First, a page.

New Albany drug policy will test all employees -, South Georgia News, Weather, Sports

New Albany drug policy will test all employees

January 4, 2006

Albany- A new City of Albany policy means drug testing for all workers, even the Mayor and City commissioners. The new drug-free workplace policy expands the city's current procedure that just tests safety-sensitive positions.

The City Human Resource department must still figure out who will perform the testing, either Phoebe Putney Memorial Hospital or Doctors Lab. Despite who's doing the drug testing, some city employees tell us they're okay with the new rules.

Most Albany City employees seem open to the city's new plan to drug test all employees.

"You can call me any day 24 hours a day, seven days a week. I don't mind being drug screened, I don't mind being called on if my name shows up on the random list, I'll be ready to obey and follow the ordinances of this city for drug testing," said Helen Lockette, Albany Manager of Risk Management.

"Our what we call safety-sensitive people have always been tested and people who hold CDL's and transit drivers," said Nathan Davis, Albany City Attorney.

The city is expanding that list to include all employees from city clerks to garbage collectors and even Mayor Adams and city commissioners.

"Everybody's employee number will be entered into what I'll call a software program. There won't be any alphabetizing or names and there will be a random selection of 25 percent of those people to be tested," said Davis.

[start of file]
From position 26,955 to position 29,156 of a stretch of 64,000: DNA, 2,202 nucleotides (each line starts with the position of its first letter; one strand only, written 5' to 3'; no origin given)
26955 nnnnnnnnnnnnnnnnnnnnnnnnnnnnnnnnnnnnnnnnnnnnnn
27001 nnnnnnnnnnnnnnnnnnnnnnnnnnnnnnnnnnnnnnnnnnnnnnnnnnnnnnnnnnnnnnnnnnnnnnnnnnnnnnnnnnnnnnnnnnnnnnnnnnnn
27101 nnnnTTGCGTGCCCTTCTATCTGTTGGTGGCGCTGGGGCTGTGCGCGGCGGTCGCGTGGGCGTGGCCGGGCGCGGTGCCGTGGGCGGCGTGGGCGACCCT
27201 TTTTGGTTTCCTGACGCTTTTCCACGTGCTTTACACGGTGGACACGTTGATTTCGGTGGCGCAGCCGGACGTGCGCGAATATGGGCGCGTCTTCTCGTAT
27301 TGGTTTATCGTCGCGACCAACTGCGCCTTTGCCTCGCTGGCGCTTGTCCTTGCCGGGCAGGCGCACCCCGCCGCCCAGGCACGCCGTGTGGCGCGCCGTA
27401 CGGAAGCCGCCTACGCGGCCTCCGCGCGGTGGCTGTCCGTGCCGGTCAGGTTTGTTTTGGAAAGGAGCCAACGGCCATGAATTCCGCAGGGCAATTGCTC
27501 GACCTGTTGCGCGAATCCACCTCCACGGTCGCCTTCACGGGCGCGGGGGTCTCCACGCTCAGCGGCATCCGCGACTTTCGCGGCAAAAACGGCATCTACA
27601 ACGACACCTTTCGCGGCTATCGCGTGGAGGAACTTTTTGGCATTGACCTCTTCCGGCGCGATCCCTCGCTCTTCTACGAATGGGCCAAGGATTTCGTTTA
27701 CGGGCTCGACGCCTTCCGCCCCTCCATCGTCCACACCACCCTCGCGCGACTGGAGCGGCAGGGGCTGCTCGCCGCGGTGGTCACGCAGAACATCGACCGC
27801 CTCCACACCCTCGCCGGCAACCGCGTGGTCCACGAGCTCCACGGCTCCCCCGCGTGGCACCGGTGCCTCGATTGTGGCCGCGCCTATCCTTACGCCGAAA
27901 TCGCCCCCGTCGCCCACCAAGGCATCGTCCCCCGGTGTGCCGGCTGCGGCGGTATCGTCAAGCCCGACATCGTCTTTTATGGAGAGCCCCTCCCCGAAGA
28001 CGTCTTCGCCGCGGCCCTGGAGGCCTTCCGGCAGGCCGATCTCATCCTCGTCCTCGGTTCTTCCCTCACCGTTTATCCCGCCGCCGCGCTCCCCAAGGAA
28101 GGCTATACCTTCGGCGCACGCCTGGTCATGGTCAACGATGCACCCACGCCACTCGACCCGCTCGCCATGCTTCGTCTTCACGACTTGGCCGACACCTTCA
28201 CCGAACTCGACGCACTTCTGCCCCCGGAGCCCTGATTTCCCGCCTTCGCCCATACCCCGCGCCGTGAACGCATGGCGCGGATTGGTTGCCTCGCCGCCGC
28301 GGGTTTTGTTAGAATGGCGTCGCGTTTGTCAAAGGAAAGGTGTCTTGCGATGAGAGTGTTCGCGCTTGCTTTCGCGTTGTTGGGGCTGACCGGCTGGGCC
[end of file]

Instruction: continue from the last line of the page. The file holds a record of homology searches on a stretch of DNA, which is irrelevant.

So, if an employee's number is pulled, they'll have a specified amount of time to report to the testing center.

"I don't have a problem with it, so I'm comfortable with going to take the drug test and I don't feel like it's an invasion," said Stacie Mote, a Paralegal.

"Certainly with this department now, I think that everybody needs to be tested because all employees are subject to use a city vehicle and that's the biggest thing if you're out there driving a city vehicle, we need to know that you're drug free," said Stephen Collier, Albany Director of Central Services.

If an employee refuses to be tested, there are consequences.

"They would not necessarily be terminated on the spot, but they would be counseled and asked why they don't want to take it," said Davis.

Most employees say, it's simply a sign of the times and something that must be done.

"When you agree to work for this organization, then you take on the responsibilities of practicing safe habits within this government and so I don't think it's a violation of anybody's rights I just think it's not only the safe thing to do it's the right thing to do," said Lockette.

Final approval is expected later this month. Phoebe's price for testing would be $7,770 a year. Doctors Lab would do the work for $4,750.

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